Forums · General English Grammar & Vocabulary, Listening & Speaking · General English Grammar Questions
We call unmarried young lady with -Miss.name
Similarly married women with- Mrs.Name..
1.But if i don't know whether she is married or not-Then how to call them-i mean how to address them???
2.What is the difference between Misses and Mrs ???
Thanks -please help me to improve my english. Thank You!
Miss used in front of the family name of a woman who is not married to address her politely, to write to her, or to talk about her:
I'd like to make an appointment with Miss Taylor.
! Some unmarried women prefer to be addressed as Ms because it does not draw attention to whether or not they are married. Ms is also used in business English. Ms Murphy; Ms Jean Murphy.
Ms British English ; Ms. American English (missing image)
used before a woman's family name when she does not want to be called 'Mrs' or 'Miss', or when you do not know whether she is married or not:
Dear Ms Johnson, ...
(old-fashioned or formal) the Misses Hill
In my opinion you can't say Mr John or Ms Ann. Use Mr/Ms etc. before family name or before first name and family name:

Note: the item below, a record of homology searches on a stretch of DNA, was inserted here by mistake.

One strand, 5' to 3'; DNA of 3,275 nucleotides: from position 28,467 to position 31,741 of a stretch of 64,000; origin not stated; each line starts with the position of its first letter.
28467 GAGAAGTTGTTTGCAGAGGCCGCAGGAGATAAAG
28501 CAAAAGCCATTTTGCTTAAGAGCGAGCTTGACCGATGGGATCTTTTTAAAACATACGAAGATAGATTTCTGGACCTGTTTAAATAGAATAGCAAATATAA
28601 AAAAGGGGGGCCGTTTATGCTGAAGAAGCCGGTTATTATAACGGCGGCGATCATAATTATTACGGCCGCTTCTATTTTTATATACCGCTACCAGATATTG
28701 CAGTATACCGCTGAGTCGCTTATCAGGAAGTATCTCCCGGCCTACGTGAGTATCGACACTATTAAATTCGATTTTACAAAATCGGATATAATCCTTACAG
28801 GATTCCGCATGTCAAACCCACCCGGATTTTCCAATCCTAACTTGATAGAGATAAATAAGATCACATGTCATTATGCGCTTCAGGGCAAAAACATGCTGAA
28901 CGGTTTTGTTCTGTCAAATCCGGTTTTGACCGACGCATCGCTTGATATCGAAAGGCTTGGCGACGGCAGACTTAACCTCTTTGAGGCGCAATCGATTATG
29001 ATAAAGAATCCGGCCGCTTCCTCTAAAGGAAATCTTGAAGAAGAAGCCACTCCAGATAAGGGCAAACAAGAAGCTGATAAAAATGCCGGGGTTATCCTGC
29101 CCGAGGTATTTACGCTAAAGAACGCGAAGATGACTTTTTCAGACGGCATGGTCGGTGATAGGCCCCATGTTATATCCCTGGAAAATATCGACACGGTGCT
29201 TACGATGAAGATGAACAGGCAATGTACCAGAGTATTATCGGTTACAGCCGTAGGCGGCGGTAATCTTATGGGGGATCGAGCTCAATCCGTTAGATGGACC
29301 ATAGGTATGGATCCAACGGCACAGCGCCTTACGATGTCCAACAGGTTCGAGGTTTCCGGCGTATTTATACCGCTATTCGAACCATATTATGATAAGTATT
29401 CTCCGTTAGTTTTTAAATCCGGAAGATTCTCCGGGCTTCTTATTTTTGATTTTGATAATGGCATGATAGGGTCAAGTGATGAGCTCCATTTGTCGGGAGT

Mr Smith is the headteacher.
Mr. John Smith
Mr and Mrs Smith
Misses sounds like two unmarried women: Misses Jane and Elizabeth Bennett.
Go with Ms or Ms. in any business situation.
(Also, in the U.S. South, Miss Ann or Miss Mary is a way to refer to an adult woman by a child (or by anyone if she is elderly but a family friend), regardles of her married state, but it sounds more like "Miz." My grandmother was "Miz Pearl" to many people around town.)
Yes thats the purpose!
>>Also, in the U.S. South, Miss Ann or Miss Mary is a way to refer to an adult woman by a child
Won't it create any problem-if i put Ms before her name? [yes U.S. only-but i don't know south or anyother part]
I don't know what is her firstname/last name.For example- her name is julia
i don't think she is older-i have never seen her
So what to use????
If you know only her first name use for example Dear Ann (begining a letter)
Grammar GeekMisses sounds like two unmarried women: Misses Jane and Elizabeth Bennett.the Misses Brown=unmarried sisters Brown
Mrs. is actually derived form the full form 'Mistress', which is archaic.
eg Mistress Quickly is a character in Shakespeare's Henry IV and V.
Best wishes, Clive
>>If you know only her first name use for example Dear Ann (begining a letter)
Yes i know only her first name and its a business letter .
But do you think -its okay to use Dear julia -in a business letter?
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